Sacramento police released dashboard camera and surveillance videos of a March 6 confrontation with 34-year-old John Hernandez, who callers to 911 said was belligerent and trying to fight people in a parking lot in the 1100 block of Alhambra Boulevard.
None of the videos show the struggle between Hernandez and officers that led to him being struck with a stun gun and baton in the hallway of a medical office building, after which he stopped breathing and suffered serious brain damage, according to his family. It was unclear Wednesday if such a video exists.
The videos released show the initial encounter with officers, Hernandez fleeing on foot into the medical building and officers pursuing him into that building.
In one video, when the first officer arrives, Hernandez is sitting on a curb in the parking lot of the Rite Aid store on Alhambra Boulevard. The officer instructs Hernandez to lie on the ground, but Hernandez does not comply and runs away after a second officer arrives.
Be the first to know.
No one covers what is happening in our community better than we do. And with a digital subscription, you'll never miss a local story.
Later security video shows him running into the nearby medical office building with officers in pursuit. Police said officers used a Taser several times in an effort to subdue Hernandez but the Taser had no effect. An officer then used a closed baton in a jabbing motion to Hernandez’s upper back, which also had no effect, according to a Police Department news release issued with the videos.
Hernandez struggled with officers for several minutes before they were able to detain and handcuff him, police said. Hernandez was alert and conscious when he was detained, but shortly after firefighters arrived Hernandez stopped breathing, and emergency medical personnel administered CPR for 25 minutes before transporting him to Sutter General Hospital, the department said.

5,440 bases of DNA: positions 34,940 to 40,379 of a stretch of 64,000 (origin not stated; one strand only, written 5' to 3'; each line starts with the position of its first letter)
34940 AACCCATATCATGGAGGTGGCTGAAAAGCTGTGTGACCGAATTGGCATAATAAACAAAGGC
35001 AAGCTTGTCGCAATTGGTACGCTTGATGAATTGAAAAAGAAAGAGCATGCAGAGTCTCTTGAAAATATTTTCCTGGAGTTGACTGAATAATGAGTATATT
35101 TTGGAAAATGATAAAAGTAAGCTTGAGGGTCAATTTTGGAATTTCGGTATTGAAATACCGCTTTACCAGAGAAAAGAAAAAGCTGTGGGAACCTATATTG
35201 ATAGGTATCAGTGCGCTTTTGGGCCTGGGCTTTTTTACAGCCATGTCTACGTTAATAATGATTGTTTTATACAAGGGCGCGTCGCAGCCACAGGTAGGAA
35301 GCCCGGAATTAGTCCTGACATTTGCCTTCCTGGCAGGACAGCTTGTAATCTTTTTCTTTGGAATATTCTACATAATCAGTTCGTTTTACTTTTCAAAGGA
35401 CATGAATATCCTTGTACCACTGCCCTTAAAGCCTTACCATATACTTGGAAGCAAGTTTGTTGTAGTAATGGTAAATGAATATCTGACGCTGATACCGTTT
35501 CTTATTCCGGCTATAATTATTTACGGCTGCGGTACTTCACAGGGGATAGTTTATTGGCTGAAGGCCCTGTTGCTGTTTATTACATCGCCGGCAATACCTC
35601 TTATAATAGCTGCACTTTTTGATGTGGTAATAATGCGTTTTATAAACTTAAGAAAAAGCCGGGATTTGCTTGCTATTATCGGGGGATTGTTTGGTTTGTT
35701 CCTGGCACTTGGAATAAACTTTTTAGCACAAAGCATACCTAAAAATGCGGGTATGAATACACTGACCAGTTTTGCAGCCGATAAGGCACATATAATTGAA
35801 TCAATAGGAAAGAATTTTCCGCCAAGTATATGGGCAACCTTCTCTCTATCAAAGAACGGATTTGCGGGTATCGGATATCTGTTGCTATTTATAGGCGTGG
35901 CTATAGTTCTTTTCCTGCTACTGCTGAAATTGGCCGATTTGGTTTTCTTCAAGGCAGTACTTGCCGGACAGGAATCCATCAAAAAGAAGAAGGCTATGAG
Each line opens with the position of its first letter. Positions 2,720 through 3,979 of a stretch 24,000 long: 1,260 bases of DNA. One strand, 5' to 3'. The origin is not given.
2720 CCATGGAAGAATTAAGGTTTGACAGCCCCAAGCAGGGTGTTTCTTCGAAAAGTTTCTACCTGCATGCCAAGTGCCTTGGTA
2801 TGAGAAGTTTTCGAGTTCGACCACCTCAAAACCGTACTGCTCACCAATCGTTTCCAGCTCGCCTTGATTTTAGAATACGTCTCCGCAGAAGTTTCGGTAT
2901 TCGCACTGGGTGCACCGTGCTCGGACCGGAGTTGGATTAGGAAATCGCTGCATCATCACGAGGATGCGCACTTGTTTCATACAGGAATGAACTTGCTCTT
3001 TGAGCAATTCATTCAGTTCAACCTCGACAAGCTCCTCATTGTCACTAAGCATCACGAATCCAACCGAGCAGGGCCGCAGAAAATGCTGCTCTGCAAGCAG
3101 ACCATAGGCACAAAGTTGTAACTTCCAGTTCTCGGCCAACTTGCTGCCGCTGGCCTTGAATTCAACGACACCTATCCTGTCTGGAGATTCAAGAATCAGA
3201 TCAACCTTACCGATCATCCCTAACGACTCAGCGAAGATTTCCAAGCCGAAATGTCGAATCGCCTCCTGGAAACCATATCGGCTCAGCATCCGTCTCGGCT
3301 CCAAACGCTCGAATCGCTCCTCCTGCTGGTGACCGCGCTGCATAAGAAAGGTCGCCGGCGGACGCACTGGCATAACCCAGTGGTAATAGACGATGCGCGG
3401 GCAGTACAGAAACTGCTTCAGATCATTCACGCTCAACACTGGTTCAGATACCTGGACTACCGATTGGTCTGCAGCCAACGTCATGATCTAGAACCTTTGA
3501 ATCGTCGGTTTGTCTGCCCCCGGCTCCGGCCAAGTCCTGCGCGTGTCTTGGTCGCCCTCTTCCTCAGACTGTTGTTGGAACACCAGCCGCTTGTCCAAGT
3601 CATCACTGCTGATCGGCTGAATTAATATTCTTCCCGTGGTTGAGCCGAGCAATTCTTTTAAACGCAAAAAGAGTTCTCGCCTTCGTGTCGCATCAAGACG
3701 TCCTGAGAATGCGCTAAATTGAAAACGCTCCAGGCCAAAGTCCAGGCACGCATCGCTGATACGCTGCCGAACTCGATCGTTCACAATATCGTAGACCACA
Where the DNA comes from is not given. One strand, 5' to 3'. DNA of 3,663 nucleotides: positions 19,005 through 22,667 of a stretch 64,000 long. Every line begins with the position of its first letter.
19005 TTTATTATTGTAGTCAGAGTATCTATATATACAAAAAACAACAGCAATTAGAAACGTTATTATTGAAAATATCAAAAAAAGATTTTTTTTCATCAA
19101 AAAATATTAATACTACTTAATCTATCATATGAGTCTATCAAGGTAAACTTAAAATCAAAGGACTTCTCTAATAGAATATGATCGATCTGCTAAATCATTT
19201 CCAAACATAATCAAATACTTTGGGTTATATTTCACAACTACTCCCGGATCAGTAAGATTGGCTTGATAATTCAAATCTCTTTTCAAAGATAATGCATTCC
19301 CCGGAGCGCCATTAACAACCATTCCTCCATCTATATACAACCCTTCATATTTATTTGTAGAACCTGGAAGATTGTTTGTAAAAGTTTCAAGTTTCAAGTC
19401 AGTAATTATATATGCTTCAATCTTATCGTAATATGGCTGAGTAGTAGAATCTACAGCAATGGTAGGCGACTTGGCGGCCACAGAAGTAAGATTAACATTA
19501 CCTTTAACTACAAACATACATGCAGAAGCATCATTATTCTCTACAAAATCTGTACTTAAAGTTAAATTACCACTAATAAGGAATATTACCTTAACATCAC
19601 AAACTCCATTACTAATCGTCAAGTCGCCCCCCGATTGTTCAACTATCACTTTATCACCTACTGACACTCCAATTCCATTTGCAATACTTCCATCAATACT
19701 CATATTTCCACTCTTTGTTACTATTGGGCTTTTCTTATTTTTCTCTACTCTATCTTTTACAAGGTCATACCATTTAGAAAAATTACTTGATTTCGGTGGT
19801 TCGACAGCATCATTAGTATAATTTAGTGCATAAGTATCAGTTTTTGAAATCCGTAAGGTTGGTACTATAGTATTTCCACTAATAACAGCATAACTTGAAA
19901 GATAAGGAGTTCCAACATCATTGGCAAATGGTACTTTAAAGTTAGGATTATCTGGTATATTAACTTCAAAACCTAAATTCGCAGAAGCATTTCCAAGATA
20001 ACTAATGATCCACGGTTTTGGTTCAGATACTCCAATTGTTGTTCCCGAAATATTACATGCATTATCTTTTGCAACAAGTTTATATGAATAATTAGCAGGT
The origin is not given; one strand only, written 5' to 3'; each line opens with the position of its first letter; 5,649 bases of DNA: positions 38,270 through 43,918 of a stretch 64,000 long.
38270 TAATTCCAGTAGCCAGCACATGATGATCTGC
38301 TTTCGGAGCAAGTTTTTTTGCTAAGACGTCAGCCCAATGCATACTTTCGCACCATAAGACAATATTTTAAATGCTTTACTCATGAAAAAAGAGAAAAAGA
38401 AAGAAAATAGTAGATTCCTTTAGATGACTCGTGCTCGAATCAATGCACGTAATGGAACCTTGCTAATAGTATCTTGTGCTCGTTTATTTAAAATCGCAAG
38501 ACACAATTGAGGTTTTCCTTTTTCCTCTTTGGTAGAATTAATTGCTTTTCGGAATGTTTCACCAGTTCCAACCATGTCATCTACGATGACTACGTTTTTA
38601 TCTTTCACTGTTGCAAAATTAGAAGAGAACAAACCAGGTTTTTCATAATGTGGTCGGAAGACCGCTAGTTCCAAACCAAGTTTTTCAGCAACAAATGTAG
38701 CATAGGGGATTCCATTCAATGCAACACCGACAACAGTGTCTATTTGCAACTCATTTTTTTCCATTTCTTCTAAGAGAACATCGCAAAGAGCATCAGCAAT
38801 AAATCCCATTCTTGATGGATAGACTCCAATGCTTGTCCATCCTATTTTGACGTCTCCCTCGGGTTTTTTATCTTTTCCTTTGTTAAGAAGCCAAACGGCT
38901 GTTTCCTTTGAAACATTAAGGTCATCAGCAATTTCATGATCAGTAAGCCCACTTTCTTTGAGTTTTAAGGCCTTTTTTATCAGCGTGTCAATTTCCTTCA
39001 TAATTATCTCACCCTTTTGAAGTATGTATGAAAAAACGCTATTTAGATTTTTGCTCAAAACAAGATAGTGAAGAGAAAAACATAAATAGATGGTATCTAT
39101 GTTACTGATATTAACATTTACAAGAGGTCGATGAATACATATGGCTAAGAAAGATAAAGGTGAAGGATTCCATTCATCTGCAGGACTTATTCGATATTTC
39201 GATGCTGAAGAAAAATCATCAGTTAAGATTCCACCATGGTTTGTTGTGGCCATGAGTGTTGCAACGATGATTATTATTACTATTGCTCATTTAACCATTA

Hernandez remains hospitalized in intensive care with severe brain damage.
Police released the videos late Wednesday afternoon along with audio recordings of 911 calls and radio traffic related to the incident. The audio and video were made available to the media and public through Dropbox and YouTube. The police news release and timeline of the incident, along with links to the video and audio clips, were posted on the department’s website, Facebook page and Twitter account, @sacpolice.
The violent confrontation unfolded on a Monday afternoon last month.
Police dispatchers began receiving calls at 1:53 p.m. The first caller, a woman, reported a shirtless man acting belligerent and trying to fight people and going up to cars in the Rite Aid parking lot on Alhambra Boulevard. The woman called back to say that the man was now wearing a black hoodie. A man then called with a similar report.
In a dashboard camera video, after Hernandez flees on foot, one officer can be heard saying “Let him run.”
Surveillance video shows Hernandez running into the medical building with officers in pursuit. He appears to try to enter an office or elevator, but then runs down the hall as officers enter the building.
At one point, the news release said, Hernandez stopped in a narrow hallway, turned, faced the officers and took a fighting stance. Officers tackled Hernandez in an attempt to detain him but met with violent resistance, and a 3 1/2 -minute struggle ensued, police said.
Hernandez’s family told The Sacramento Bee that police described the situation to them as a “bad altercation” and advised them to go to the hospital, where Hernandez was on life support. Hernandez’s mother, Debbie Hernandez, said she believes excessive police force left her son in a unresponsive state from which doctors say he may never fully recover.
In Wednesday’s statement, police said: “Based on a local hospital’s medical evaluation of Mr. Hernandez, he was found to have superficial abrasions only. There is no indication of significant trauma or injury. In addition, Mr. Hernandez had a very high level of methamphetamine in his system at the time of the incident.”
Police said the investigation is continuing and has been conducted with oversight by the city’s independent Office of Public Safety Accountability.